Maha becomes caste cauldron as communities get aggressive about reservation
Maharashtra is facing a socio-political crisis as various communities protest for reservation rights, threatening to tear apart the social fabric. Maratha activist Manoj Jarange-Patil is set to resume his hunger strike, demanding benefits for Marathas in the OBC category, and has also joined forces with the Dhangar community, who are agitating for inclusion in the Scheduled Tribes category. The government has not yet made a decision on the demands, leading to increased tensions and protests. This issue is expected to impact the upcoming elections in Maharashtra.
MUMBAI: With several communities up in arms on the reservation issue, Maharashtra has been witnessing an unprecedented socio-political churning which threatens to rip the social fabric.
After a brief lull, the reservation issue is likely to bounce back with Maratha activist Manoj Jarange-Patil’s intention of resuming his hunger strike from Wednesday to demand benefits for Marathas in the Other Backward Classes (OBC) category. The issue has also acquired a new twist with Jarange-Patil joining forces with the Dhangar (Shepherd) community which is agitating for inclusion in the Scheduled Tribes category.
The activist’s 40-day ultimatum to the state government to decide on giving Kunbi caste certificates to all Marathas for OBC benefits ended on Tuesday. So far, the government has not taken a decision, which means the activist will resume his agitation on Wednesday. His tour of nine districts has so far received a humongous response from Marathas.
On Tuesday, Jarange-Patil announced that he would not accept food, water or medical support during his forthcoming fast and also issued a diktat that no politician, especially elected representatives, be allowed to enter villages until the reservation issue was resolved. Even before his announcements, several Maratha-dominated villages in central Maharashtra, North Maharashtra and western Maharashtra began putting up banners to this effect. Over the past two days, Maratha youths have held black flags and shouted slogans at the functions of deputy chief minister Ajit Pawar and even opposition leaders. They also blocked a minister’s vehicle.
Significantly, on Wednesday, Jarange-Patil extended his support to the Dhangars and advised them to make their protests widespread. “Involve each and every household of your community,” he advised. “Even if you have given the government a 50-day deadline, prepare for a battle. Do not trust the government to do anything immediately,” he declared amid applause at a rally organised by the Yashwant Sena, a Dhangar outfit, in Chaundi in Ahmednagar. The fact of protesting communities joining hands is expected to pose an even bigger challenge to the state government.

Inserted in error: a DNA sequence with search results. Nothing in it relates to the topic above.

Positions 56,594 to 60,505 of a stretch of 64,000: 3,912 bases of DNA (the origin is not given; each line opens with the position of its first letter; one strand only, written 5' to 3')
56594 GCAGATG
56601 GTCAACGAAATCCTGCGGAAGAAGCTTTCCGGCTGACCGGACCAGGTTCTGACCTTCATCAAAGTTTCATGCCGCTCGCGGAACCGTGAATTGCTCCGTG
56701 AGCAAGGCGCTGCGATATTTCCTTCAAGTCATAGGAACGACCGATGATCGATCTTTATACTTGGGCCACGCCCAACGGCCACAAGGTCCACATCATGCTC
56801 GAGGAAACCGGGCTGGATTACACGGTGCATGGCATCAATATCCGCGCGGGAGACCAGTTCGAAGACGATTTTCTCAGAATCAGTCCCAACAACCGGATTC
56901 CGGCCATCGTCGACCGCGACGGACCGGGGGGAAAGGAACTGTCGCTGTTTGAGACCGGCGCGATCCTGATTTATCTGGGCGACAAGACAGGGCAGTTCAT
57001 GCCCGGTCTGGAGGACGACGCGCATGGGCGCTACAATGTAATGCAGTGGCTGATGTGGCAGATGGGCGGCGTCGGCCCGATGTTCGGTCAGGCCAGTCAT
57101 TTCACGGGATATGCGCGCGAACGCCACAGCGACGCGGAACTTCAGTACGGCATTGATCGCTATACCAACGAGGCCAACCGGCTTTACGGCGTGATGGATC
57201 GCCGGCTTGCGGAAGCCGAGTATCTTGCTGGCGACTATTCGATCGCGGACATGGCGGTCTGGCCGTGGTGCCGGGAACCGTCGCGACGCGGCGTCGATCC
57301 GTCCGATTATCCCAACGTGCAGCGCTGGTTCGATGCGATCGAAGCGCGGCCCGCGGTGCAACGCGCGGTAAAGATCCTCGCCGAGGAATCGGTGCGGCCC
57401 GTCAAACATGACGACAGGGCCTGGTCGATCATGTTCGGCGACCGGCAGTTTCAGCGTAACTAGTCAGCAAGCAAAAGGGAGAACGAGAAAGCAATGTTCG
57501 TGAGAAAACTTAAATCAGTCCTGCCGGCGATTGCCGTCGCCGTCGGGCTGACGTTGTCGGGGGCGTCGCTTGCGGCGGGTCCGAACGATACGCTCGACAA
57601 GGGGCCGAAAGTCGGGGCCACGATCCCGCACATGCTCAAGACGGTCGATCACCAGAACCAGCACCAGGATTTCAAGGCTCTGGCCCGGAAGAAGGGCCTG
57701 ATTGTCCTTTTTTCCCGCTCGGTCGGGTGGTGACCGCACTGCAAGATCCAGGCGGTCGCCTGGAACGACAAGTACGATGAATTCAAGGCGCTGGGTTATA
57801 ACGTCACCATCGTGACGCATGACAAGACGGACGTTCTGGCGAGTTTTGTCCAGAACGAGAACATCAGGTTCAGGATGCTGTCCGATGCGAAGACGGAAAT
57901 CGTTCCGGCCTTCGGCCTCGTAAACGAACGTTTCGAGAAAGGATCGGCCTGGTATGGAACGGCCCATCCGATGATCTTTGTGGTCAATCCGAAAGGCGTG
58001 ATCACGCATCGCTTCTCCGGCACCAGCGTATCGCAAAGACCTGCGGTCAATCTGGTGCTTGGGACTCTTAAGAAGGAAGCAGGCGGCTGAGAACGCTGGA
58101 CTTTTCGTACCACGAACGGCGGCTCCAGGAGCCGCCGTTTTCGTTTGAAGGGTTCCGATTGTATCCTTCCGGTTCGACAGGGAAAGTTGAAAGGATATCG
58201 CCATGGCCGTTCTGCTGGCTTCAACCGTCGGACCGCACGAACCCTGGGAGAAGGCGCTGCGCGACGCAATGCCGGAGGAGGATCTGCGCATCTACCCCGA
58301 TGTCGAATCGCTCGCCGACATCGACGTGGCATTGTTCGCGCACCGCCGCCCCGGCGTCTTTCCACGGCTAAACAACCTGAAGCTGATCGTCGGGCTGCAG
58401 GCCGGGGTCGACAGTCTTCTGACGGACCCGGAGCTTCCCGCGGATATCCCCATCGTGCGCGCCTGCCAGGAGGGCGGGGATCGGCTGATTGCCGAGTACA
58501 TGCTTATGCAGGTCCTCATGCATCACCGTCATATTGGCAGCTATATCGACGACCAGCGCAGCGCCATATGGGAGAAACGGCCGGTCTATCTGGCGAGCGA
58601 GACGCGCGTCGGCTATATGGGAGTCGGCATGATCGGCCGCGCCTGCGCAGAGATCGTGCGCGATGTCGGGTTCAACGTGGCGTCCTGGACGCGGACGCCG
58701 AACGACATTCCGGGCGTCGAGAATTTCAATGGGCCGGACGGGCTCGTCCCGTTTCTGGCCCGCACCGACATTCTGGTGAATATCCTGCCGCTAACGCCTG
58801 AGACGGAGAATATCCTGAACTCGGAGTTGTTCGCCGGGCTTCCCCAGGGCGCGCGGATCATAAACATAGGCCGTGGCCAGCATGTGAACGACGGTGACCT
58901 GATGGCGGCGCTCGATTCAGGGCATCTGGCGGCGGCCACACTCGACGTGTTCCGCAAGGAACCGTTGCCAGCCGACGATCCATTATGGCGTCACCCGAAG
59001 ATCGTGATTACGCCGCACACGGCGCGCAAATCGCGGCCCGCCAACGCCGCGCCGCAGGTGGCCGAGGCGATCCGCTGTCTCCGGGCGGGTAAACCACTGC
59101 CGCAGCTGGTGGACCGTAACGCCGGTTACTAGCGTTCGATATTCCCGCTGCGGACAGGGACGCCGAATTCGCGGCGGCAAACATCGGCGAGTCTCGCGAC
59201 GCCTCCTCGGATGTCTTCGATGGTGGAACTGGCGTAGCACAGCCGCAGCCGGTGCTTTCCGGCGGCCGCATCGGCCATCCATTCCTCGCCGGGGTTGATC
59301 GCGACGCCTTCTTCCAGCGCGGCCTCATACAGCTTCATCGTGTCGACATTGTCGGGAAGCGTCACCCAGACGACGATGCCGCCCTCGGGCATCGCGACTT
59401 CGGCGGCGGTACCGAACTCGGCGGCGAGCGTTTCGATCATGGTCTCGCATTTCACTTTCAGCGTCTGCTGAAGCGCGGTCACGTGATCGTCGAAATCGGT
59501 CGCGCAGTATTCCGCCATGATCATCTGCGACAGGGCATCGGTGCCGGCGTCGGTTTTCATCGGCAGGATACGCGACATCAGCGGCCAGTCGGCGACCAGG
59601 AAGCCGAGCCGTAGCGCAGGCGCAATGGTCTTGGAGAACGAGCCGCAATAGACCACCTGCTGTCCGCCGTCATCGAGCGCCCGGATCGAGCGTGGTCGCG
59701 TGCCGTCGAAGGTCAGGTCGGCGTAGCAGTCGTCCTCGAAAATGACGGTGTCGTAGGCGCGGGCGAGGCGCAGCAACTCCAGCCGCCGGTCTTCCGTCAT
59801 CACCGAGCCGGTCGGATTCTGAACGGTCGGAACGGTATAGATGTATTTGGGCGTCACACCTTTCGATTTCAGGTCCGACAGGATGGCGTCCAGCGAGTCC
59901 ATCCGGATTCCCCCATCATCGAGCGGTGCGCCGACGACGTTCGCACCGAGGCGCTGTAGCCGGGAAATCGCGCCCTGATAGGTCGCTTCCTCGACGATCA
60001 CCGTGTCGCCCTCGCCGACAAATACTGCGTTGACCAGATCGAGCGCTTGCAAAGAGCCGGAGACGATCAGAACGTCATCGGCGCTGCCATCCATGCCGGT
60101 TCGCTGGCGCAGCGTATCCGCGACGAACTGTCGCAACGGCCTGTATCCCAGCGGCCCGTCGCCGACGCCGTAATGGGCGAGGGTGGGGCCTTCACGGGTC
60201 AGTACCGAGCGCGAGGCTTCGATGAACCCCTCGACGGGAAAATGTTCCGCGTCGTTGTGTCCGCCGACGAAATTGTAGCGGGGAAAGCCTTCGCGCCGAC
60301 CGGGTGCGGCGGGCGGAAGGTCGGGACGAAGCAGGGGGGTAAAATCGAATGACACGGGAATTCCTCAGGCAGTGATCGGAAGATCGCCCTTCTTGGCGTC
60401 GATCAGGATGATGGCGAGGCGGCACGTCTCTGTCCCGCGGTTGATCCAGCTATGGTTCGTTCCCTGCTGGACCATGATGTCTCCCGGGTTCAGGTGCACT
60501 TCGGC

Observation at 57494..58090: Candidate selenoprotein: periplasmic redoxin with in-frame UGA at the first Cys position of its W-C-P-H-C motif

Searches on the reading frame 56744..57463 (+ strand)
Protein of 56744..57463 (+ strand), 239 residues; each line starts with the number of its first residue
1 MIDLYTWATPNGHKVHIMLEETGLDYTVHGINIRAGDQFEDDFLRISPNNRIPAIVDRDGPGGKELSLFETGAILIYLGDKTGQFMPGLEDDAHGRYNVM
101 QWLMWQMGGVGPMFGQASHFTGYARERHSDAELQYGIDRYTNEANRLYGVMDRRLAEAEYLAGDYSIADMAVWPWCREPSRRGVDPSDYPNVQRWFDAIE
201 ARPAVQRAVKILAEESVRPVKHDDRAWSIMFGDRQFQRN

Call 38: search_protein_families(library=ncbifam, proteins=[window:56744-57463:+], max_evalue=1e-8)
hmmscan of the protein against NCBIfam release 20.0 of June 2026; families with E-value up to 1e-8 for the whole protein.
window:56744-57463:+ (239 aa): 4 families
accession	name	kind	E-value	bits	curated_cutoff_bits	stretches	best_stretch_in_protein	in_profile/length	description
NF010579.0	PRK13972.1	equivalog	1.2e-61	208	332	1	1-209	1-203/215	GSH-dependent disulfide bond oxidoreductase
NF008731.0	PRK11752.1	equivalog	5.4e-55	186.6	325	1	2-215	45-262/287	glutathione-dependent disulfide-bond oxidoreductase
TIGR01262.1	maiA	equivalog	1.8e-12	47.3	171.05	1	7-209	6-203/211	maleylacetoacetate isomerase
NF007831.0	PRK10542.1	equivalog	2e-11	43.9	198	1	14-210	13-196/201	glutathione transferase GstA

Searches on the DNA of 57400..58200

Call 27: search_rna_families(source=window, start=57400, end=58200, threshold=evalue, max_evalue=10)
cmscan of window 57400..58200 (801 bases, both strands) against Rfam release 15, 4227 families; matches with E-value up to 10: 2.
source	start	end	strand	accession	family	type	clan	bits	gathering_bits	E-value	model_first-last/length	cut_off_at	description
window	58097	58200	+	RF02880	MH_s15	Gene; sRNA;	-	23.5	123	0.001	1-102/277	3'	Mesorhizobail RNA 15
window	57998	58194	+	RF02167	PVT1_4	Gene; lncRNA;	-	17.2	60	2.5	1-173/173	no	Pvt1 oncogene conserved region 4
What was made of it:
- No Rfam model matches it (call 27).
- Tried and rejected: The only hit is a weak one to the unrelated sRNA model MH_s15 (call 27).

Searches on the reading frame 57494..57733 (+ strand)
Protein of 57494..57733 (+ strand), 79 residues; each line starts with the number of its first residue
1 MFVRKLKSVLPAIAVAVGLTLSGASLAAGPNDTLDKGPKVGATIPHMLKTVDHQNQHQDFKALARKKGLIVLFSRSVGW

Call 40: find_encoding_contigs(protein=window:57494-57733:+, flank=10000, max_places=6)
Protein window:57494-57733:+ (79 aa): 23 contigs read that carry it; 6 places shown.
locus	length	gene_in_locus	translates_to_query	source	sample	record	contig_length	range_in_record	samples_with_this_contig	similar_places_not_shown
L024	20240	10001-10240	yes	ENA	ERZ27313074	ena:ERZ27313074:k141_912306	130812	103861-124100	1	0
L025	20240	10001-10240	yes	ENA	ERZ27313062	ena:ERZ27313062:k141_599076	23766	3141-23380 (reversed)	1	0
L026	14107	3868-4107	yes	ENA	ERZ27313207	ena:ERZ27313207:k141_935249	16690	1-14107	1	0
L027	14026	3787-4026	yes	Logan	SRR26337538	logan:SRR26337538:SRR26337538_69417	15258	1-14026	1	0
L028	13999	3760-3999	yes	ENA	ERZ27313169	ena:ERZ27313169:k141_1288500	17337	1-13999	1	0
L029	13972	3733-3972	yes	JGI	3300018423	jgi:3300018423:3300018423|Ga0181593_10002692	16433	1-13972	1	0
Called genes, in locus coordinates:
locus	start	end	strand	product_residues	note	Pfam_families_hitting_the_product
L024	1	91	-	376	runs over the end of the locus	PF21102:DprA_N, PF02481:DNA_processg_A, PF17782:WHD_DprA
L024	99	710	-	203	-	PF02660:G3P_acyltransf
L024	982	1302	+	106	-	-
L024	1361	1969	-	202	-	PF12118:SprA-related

The Maratha community, led by Jarange-Patil, has been demanding the issuance of Kunbi certificates to Marathas, enabling them to get inclusion in the OBC category. OBCs, unwilling to share their quota pie, have strongly resisted this. Dhangars, who get 3.5 percent reservation in the nomadic tribe quota, have been demanding inclusion in the scheduled tribe (ST) quota of seven percent for a larger slice of the reservation pie. However, tribals have opposed the demand.
The OBC outfits have already announced an intensification of their agitation if the government makes any move to accept Jarange-Patil’s demand. Likewise, if the Dhangar community gets aggressive about its demand, tribal outfits are also likely to respond.
Sanjay Sonawani, social scientist and expert on reservation issues, said that the reservation issue had disturbed the social fabric of the state over the last decade. “Communities have turned against one another, leading to an environment of suspicion and confrontation, and this has resulted in a reduction in the camaraderie they used to have a decade ago,” he said. “This has happened despite all of them knowing that nobody is going to get what they want. Politicians and intellectuals are not speaking about this but it has disturbed communal harmony. It is shameful for a progressive state like Maharashtra.”
Sonawani pointed out that the issue was complex since it was related to constitutional provisions, and a majority of the decisions came under the ambit of the union government. “There is a need to change the definition of social backwardness under which these communities are demanding reservation,” he said.
Mrudul Nile, associate professor of political science, University of Mumbai, pointed out that there were two types of reservation. “One is constitutional such as that given to scheduled castes and tribes,” he said. “The other is given through executive orders by appointing commissions and giving in to demands by communities. I don’t think constitutional reservation can be changed.”
Nile said that the spurt in the demand for reservations had economic and political reasons. “Post economic liberalisation in 1991, the economy changed and certain castes received a setback,” he said. “They now want reservation in order to progress. Also, following the 73rd and 74th amendments to the Constitution, several castes got a share of power because of reservation in local self-government bodies. This led to the political influence of other castes reducing. That is why they want to be included in reservation categories.”
Nile said that at present it was unclear how the government would handle the situation, given the constitutional and legal restrictions. “But it will definitely impact the outcome of the forthcoming elections,” he said.
(With inputs from Faisal Malik)